Thanks to veterinary medicine’s advances and innovations, pets are living longer than ever. However, with greater age comes an increased cancer risk. A pet whose body has battled environmental stressors over the years is more likely to develop abnormal cells that can be malignant, and form a variety of cancer types. More than 10 million new cancer diagnoses are made in cats and dogs each year, so knowing what to watch for is critical for catching cancer in its earliest stages. Early detection affords the best prognosis for your four-legged friend, so watch out for the following potential cancer signs.

#1: Unusual lumps or bumps

Many lumps and bumps can be benign, but, unfortunately, many are malignant. To determine if that mass that popped up on your pet is nothing more than a lipoma (i.e., fatty tumor), a fine needle aspirate and a biopsy likely is needed. If your pet has had a lump for a while, but the lump has started growing or changed appearance, re-evaluation is needed to check for malignancy. Any mass, no matter how small, should be evaluated by your Livingston Veterinary Hospital veterinarian.

#2: Sores that do not heal

If your pet’s wound or sore will not heal, despite antibiotics, they may have more than a simple infection. Non-healing sores can signal a deeper issue, such as skin cancer. Pigmented areas can also change color or begin oozing discharge if they become malignant, so watch these spots closely.

#3: Lameness and stiffness

While lameness and stiffness can indicate osteoarthritis, which is common among older pets, a potential cancer issue, such as osteosarcoma, may be the cause. This bone cancer is more common among large- and giant-breed dogs, particularly in the legs’ long bones. If your lame pet’s leg is swollen, and their lameness does not resolve with rest, they may have developed a malignant tumor.

#4: Gastrointestinal issues

Pets who vomit and have diarrhea from time to time are considered normal. However, ongoing gastrointestinal issues can be a clue that they have an internal problem. Cancer in the stomach, intestinal tract, or liver can cause vomiting and diarrhea that are difficult to control.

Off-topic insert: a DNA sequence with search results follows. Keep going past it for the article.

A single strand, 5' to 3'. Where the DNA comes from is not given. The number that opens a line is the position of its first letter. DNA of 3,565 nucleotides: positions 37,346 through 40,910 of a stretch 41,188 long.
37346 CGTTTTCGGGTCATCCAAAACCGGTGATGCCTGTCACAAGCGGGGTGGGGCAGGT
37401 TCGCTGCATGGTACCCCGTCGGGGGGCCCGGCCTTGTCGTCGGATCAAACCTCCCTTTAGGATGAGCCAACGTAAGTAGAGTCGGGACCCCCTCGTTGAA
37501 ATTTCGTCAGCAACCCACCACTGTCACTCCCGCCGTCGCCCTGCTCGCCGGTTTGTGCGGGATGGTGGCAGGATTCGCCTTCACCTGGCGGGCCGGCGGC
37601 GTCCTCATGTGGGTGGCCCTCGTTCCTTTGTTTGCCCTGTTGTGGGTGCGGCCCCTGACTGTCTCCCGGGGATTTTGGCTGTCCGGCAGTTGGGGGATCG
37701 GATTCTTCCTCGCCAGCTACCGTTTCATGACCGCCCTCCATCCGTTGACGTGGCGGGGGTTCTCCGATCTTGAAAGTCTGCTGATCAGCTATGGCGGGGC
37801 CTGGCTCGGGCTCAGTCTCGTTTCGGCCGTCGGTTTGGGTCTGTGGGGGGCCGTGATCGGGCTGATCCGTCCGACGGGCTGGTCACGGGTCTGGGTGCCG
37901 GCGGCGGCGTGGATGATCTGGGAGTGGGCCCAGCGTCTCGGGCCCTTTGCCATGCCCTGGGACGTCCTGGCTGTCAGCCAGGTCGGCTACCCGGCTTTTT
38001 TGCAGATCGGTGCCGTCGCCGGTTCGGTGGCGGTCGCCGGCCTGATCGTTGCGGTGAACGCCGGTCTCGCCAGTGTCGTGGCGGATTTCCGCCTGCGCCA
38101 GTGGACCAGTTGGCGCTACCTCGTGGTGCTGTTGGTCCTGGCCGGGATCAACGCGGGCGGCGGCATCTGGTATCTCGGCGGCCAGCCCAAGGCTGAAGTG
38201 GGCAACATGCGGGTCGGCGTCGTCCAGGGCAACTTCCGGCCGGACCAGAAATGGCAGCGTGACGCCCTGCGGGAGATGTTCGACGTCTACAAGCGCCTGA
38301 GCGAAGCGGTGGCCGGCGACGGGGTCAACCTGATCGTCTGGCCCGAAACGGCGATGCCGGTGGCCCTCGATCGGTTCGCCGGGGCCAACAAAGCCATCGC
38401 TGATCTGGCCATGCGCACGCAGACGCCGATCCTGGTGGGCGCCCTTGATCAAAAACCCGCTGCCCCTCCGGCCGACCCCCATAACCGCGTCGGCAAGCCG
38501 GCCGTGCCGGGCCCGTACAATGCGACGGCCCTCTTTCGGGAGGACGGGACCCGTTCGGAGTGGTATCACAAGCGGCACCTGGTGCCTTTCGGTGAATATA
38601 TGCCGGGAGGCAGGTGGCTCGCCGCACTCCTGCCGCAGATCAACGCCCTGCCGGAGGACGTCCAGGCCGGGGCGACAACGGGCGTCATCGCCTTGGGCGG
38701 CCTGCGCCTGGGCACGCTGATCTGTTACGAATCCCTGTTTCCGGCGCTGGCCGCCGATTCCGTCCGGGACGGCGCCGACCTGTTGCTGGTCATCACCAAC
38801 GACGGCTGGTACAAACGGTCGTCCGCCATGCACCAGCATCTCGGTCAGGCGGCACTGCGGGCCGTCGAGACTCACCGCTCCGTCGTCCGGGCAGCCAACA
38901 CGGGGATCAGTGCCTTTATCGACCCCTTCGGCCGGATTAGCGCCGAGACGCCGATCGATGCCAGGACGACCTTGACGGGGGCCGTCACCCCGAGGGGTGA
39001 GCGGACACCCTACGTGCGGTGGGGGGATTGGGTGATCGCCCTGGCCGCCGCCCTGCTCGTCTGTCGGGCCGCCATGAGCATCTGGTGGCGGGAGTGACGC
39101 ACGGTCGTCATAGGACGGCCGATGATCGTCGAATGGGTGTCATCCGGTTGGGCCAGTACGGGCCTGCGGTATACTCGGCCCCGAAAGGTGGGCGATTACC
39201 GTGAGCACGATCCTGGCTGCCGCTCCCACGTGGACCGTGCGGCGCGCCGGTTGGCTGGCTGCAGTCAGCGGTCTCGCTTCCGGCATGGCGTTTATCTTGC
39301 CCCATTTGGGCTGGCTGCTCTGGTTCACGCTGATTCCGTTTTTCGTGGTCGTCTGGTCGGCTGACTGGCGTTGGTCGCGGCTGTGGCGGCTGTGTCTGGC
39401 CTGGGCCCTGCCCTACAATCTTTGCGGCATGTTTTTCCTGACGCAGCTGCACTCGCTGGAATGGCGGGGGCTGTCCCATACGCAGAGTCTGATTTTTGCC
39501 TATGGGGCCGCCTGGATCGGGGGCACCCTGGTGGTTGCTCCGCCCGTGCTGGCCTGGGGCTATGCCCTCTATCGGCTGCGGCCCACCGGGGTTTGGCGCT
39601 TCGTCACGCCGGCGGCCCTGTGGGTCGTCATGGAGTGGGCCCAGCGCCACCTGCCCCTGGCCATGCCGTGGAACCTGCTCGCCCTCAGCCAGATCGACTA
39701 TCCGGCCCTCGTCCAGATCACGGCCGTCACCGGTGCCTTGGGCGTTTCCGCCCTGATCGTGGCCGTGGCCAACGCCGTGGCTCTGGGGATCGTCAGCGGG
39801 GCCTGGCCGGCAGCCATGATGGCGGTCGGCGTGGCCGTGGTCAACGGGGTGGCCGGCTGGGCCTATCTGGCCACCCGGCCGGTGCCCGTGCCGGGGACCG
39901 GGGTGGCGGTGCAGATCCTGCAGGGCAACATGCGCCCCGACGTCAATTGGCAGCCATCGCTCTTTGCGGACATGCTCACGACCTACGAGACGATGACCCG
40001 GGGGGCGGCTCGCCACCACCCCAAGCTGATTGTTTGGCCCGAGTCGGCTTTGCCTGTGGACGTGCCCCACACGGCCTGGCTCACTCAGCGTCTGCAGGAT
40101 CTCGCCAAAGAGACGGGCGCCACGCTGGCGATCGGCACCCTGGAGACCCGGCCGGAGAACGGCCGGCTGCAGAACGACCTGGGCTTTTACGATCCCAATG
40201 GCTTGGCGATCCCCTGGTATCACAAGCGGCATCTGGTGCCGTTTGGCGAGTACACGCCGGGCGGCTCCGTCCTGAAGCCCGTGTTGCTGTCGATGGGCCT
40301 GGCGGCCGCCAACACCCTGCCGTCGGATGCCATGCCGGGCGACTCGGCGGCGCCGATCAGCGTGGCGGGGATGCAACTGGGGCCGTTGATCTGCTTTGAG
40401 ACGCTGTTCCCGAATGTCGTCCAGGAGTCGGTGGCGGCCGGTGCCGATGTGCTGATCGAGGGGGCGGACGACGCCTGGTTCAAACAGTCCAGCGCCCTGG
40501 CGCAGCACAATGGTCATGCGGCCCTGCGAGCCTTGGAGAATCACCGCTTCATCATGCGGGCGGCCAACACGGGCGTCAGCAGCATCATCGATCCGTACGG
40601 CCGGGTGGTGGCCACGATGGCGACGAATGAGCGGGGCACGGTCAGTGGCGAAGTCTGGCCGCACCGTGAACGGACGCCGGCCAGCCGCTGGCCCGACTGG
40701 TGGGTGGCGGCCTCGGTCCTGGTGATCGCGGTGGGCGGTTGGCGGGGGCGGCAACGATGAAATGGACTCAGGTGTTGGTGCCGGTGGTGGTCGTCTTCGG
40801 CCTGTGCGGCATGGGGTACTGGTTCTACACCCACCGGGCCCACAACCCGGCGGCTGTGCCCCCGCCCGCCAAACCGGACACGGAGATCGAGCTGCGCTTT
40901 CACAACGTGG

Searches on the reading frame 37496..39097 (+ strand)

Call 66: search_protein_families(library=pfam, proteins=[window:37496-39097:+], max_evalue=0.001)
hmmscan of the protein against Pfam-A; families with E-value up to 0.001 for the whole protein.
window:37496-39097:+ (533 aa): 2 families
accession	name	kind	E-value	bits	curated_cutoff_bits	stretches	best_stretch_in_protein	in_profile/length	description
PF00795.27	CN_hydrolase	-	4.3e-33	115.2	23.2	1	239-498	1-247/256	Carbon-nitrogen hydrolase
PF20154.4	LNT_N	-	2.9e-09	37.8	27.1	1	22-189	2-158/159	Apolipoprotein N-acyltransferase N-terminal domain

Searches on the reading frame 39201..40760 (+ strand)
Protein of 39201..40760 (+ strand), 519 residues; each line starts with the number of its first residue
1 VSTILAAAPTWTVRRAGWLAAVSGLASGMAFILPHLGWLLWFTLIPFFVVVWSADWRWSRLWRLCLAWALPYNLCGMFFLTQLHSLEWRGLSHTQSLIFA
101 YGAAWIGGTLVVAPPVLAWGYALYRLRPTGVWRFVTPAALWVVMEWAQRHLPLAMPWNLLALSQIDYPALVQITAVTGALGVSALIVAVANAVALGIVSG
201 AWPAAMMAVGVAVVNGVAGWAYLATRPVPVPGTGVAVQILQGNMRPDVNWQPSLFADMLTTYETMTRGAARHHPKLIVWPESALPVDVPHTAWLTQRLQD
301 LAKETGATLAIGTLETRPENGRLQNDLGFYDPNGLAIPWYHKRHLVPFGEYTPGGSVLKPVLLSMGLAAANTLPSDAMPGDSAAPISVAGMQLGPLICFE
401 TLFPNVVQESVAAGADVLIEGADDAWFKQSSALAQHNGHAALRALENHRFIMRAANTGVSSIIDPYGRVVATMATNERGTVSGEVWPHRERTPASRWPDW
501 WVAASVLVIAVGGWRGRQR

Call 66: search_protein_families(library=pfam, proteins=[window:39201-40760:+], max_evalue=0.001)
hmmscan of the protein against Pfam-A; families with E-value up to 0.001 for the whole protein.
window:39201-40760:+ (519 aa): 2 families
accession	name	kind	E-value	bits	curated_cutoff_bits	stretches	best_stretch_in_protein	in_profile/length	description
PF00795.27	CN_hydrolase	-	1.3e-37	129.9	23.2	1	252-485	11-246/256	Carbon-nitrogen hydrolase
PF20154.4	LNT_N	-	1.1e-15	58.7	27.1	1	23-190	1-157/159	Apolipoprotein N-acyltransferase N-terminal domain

#5: Foul odors

Although no pet can claim minty-fresh breath, a truly foul odor from the mouth, nose, or anus can be a tumor development sign. If your pet’s breath suddenly becomes more offensive, they may have developed an oral tumor or a more internal issue.

#6: Sudden weakness or collapse

Aggressive cancers can quickly leach away your pet’s energy and strength. Some malignant tumors can also weaken your pet and cause sudden collapse. Oftentimes, a hemangiosarcoma tumor is behind the sudden collapse, when the fragile tumor ruptures and causes uncontrolled internal bleeding.

#7: Unexplained weight loss

If your pet suddenly loses weight or their appetite, they may have an oral tumor or a more systemic cancer affecting their body. When your pet does not feel well, they are much less likely to eat, and maintaining a healthy body weight becomes difficult. Sometimes, weight loss can be extremely sudden, although your pet may seem to still be eating.

#8: Difficulty breathing

Many cancer forms can metastasize (i.e.,migrate) to the lungs and cause respiratory issues. If you notice your pet breathing harder or faster, including when they are resting, they may have developed lung metastases. 

#9: Swollen lymph nodes

Swollen lymph nodes, as well as tumors, can suddenly appear in your pet. Normal lymph nodes behind the knees, under the jaw, and in front of the shoulders are typically hard to detect, but severe infection, inflammation, or cancer can make them swell. So, if you notice large swellings in these locations, your pet’s lymph nodes may be cluing you in that your pet has a more serious problem.

#10: Changes in urination or defecation

Prostate cancer, bladder cancer, or tumor formation by the anus or in the urinary or intestinal tracts can cause changes in your pet’s urination or defecation habits. Tumors can constrict normal flow as they enlarge, causing your pet to urinate small, frequent amounts, or to become constipated or develop diarrhea.

Any abnormal change in your pet’s physical appearance or behavior is cause for concern. The sooner our veterinary team diagnoses the problem, the sooner they can begin treatment and improve the prognosis. At the first hint of an abnormality in your pet, contact our Livingston Veterinary Hospital team for an appointment.